Goodyear Accused of Unpaid Wages, Threats in Malaysia

One of the world’s largest tire makers, American manufacturer Goodyear Tire & Rubber Co is facing accusations of labour abuse, including unpaid wages, unlawful overtime and threats to foreign workers at its factory in Malaysia, CNA reports quoting court documents and complaints filed by workers.

Officials in Malaysia’s labour department along with six current and former foreign workers say Goodyear made wrongful salary deductions, required excessive hours and denied workers full access to their passports.

The allegations surfaced after 185 foreign workers filed three complaints against Goodyear Malaysia in the country’s industrial court, two in 2019 and one in 2020, over non-compliance with a collective labour agreement.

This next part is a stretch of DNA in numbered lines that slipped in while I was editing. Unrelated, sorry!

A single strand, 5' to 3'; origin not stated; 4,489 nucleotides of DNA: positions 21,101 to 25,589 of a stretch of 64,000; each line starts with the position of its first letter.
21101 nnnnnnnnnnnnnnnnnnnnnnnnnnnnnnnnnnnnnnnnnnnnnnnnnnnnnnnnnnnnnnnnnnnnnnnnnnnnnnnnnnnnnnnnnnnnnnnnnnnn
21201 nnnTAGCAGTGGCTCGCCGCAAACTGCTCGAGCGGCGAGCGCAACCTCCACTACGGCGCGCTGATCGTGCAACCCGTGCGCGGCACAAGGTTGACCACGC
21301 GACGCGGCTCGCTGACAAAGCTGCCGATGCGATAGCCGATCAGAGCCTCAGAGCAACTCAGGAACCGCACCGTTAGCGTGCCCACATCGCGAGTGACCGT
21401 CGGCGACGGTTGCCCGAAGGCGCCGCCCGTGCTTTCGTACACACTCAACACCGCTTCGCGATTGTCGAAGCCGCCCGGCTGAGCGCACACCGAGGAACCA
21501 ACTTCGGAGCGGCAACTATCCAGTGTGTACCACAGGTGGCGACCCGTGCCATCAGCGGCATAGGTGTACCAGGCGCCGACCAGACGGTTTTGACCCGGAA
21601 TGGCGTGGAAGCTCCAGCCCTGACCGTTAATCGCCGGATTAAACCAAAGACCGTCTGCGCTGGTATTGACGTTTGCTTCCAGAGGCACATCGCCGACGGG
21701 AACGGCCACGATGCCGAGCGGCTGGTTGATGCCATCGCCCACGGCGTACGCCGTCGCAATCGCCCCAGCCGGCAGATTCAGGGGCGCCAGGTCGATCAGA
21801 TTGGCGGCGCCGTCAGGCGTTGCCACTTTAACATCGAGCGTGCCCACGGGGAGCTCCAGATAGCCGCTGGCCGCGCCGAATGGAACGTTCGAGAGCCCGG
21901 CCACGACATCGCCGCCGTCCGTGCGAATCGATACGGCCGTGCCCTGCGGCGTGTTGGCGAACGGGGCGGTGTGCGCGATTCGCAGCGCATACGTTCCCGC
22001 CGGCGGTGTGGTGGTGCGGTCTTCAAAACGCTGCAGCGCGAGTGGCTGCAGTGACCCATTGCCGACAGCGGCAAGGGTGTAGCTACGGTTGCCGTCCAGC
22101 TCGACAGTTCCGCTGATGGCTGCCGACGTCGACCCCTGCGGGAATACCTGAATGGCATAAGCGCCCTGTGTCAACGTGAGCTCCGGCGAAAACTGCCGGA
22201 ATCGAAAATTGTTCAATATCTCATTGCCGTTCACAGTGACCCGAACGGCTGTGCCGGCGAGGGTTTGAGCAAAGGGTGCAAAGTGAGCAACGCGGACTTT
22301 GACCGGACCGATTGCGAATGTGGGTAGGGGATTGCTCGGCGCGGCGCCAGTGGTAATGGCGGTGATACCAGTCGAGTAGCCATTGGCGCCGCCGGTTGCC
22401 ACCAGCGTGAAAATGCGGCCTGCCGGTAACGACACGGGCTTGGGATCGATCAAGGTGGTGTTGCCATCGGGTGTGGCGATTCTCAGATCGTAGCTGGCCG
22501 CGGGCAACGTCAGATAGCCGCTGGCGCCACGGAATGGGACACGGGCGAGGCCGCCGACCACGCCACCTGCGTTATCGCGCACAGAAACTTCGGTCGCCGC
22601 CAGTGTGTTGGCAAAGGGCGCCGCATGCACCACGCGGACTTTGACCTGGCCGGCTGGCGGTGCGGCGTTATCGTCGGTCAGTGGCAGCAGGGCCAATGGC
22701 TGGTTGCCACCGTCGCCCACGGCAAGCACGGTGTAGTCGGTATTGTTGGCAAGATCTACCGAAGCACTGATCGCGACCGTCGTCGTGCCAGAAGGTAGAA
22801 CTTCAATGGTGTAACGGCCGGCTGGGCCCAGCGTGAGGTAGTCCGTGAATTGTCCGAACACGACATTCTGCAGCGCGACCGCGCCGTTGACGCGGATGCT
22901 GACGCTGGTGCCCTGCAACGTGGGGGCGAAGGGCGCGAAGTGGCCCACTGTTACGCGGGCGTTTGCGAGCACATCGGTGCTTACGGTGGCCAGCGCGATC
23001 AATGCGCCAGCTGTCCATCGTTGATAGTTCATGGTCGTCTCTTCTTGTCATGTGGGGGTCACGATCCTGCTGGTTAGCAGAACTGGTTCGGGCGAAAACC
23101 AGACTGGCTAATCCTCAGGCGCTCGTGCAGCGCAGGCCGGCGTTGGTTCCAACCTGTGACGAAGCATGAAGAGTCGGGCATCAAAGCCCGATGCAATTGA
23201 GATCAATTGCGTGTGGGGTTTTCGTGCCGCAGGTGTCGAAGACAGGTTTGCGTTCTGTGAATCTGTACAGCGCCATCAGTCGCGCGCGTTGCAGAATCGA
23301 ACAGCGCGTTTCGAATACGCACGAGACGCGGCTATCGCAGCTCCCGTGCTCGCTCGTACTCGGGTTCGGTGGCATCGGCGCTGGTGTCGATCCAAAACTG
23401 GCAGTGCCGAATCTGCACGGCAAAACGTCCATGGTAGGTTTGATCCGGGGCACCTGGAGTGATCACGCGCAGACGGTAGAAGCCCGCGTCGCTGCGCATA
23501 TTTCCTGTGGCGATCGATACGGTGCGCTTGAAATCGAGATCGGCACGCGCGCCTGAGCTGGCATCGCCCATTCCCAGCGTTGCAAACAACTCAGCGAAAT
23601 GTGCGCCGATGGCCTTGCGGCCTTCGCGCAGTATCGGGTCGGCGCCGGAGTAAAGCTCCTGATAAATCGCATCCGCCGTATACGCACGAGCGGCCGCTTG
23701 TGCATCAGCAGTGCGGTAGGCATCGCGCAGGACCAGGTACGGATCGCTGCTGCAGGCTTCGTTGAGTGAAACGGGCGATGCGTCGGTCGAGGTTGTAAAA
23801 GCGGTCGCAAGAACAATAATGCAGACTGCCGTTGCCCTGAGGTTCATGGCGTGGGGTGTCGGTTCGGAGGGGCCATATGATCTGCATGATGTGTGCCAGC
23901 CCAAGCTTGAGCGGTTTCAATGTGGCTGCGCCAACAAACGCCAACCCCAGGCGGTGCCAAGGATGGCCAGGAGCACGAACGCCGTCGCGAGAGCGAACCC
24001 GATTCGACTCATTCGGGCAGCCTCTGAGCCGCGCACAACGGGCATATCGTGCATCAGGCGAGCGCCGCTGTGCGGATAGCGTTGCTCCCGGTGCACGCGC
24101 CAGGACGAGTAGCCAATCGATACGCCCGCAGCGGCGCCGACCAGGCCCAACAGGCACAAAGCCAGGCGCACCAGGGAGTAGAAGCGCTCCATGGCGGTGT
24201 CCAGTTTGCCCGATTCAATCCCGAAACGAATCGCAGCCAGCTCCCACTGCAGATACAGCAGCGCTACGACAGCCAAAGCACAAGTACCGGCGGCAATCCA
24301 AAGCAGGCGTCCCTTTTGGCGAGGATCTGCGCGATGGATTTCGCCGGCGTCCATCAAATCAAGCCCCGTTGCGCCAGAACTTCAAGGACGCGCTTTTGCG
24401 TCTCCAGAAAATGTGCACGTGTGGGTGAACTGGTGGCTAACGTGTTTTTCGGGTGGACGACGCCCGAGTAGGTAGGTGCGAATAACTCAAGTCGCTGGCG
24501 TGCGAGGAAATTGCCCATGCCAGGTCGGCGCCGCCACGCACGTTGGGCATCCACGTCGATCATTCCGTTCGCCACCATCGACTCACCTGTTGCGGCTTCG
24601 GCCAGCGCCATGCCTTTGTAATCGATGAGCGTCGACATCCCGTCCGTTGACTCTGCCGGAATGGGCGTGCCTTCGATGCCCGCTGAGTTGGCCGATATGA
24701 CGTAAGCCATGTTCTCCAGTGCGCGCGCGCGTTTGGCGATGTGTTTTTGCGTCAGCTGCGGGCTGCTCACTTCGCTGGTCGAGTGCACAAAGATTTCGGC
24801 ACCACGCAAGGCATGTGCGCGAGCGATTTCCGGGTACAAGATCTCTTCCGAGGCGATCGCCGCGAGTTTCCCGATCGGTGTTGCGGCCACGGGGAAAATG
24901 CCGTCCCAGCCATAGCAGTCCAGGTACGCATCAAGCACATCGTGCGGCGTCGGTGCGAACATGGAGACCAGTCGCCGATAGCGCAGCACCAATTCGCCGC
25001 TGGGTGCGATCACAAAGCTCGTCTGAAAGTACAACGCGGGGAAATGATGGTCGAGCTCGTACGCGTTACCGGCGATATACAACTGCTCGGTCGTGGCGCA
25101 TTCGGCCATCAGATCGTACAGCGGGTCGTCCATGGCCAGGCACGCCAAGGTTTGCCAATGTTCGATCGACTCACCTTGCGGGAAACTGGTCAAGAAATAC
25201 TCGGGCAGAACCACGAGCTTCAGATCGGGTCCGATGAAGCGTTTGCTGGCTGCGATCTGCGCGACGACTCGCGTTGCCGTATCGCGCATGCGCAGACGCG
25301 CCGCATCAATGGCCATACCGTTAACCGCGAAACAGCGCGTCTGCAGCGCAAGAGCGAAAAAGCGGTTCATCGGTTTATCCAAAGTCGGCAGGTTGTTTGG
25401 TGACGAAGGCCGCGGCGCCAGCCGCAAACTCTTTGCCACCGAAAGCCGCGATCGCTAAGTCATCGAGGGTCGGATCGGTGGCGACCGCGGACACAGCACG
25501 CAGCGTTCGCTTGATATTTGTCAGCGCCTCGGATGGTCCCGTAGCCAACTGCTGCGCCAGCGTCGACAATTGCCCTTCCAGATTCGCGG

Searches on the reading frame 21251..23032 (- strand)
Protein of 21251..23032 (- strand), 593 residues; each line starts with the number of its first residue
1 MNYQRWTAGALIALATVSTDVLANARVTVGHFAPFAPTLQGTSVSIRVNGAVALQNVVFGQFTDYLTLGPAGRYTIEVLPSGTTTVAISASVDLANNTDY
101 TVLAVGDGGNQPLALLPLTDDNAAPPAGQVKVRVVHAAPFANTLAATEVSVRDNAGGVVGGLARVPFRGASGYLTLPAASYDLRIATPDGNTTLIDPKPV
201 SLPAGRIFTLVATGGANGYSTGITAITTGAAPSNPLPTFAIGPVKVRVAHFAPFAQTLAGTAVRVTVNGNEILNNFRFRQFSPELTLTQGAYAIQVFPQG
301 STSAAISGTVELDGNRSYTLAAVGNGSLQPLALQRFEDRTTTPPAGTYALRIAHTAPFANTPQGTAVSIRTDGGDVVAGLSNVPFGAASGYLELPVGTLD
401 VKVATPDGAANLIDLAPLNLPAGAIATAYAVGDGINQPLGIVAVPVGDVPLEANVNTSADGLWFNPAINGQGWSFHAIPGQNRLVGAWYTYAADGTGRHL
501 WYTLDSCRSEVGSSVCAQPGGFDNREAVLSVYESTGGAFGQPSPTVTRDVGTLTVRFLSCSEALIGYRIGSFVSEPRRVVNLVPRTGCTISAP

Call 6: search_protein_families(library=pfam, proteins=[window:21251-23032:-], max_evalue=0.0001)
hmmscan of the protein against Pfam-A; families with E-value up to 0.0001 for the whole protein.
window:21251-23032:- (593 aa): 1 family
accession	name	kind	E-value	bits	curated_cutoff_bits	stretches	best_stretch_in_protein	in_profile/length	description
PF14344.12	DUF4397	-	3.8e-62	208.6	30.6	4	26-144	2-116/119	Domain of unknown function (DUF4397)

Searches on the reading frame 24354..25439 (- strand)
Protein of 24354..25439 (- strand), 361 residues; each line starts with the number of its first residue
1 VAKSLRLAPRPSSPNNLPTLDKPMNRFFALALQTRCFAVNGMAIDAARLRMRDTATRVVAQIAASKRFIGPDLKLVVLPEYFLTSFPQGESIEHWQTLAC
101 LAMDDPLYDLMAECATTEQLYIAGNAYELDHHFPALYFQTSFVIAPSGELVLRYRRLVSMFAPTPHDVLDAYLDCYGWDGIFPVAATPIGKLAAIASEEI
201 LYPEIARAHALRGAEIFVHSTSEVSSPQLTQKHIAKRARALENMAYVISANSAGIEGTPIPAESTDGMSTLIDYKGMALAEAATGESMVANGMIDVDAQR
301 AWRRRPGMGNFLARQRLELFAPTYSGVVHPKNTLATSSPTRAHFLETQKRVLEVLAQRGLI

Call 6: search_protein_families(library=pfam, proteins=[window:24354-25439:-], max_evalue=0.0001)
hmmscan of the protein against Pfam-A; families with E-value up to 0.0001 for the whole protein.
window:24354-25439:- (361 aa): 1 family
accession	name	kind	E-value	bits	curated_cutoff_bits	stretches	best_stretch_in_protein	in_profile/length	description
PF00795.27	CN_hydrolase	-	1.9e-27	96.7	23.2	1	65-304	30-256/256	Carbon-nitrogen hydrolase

Goodyear was ordered to pay back wages and comply with the collective agreement after the court ruled in favour of the foreign workers in two of the cases last year, saying they were entitled to the same rights as Malaysian employees.

Goodyear has challenged both verdicts at the high court with the decision expected on July 26, while verdict for the third case is due in the coming weeks. The foreign workers from Nepal, Myanmar and India are claiming about 5 million ringgit ($1.21m) in unpaid wages.

According to the workers’ testimonies, the company was not giving them shift allowances, annual bonuses and pay increases even though these benefits were available to local staff represented by a labour union. On top of that, one former worker said the company illegally kept his passport for eight years after he started working at Goodyear.

Goodyear claims it has strong policies and practices relating to and protecting human rights.

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